I am going to create a new measure named: Percent_of_Total_Sales. To generate a value for this measure, I want to sum the column FactSales[SalesAmount] for the filtered context of each place this measure appears in my pivot table. However, to get a percentage of total sales, I need to calculate the sum of FactSales[SalesAmount] for all sales, not just sales for a channel or product category, or any other filter criteria. In effect, I want to calculate the total sales as if there was no filter context in the pivot table at all. I can do this by creating a ‘new’ table for the SUMX() function (remember SUMX() has two parameters, the first of which must reference a table of values). There is another function I must use to eliminate the filter context for this ‘new’ table. This function is aptly named: ALL(). When I use ALL(FactSales) (and yes, the parameter for the ALL function must be the name of the table and it returns a table with all filters removed), I can get a ‘copy’ of the FactSales table without applying the filter context of the pivot table. In other words, all of the records in the original FactSales table will be included in ALL(FactSales). If I use this ‘new’ table as the data source for my SUMX() function and then simply sum the Sales Amount column using the SUM() function as shown below, I can return the total sales of the unfiltered FactSales table which then can be used as my denominator in my calculation. The numerator is a SUM() function of the Sales Amount also, but is calculated on the filtered context which in my case is filtered for online sales and product category.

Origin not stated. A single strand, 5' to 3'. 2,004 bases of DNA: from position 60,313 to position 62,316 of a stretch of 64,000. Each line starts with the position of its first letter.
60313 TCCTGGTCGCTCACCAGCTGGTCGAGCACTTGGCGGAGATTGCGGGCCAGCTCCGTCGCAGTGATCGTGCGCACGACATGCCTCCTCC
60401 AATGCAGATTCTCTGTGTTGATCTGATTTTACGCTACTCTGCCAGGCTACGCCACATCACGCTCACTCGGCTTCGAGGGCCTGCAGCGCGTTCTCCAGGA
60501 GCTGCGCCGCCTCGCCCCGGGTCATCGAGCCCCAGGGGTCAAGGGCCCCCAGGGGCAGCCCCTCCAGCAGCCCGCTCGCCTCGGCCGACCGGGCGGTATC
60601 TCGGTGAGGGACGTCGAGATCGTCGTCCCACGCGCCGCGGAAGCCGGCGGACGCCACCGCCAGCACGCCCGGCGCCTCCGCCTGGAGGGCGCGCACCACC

Initially the measure returns a value of 1 because in the data model there is no filter context so the sum of the ‘filtered’ sales amount total divided by the ‘unfiltered’ sales amount total will be equal to 1. Rather than go directly to the pivot table, let’s first format this value as a percent by right clicking on the measure definition cell and selecting Format.
This option displays a dialog that lets me select the data category which is: Number. I then select the format of the number as Percentage with 2 decimal places. I then click OK to accept the format for the measure.
My measure calculation in the data model now displays a value of 100.00%. However, if I place this measure in my pivot table that displays sales by product category and uses a slicer to include on online sales, I can see my sales percentages as shown below. These values are now correctly dividing the product category sales for online sales by the total sales of my company. I can feel confident that the calculation is correct because the percent in the Grand Total line which represents sales from all product categories made through online sales is 21.57% which is the same percent I calculated in the pivot table earlier that only looked at sales by channel.
Using the channel slicer, I can select store sales instead of online sales. My previous pivot table told me that this should be 55.93% of the total sales. As you can see in the following figure, the Grand Total of my pivot table that displays sales by product category has percentages that also (accounting for rounding) add up to 55.93% since this pivot table uses the channel slicer.
In case any reader is wondering, the second pivot table that displays sales by channel, while on the same spreadsheet as the first table that displays sales by category does not use the slicer. If you have a slicer and multiple pivot tables or pivot charts, you must associate the slicer with each table and/or chart to which you want it to apply. It is not automatic nor implemented by spreadsheet page.
I hope you are starting to get a better feel for how row context and filter context work together with DAX expressions and functions to calculate values. Being able to correctly apply and remove filter contexts is essential in calculating values in many pivot table tables.
C’ya next time.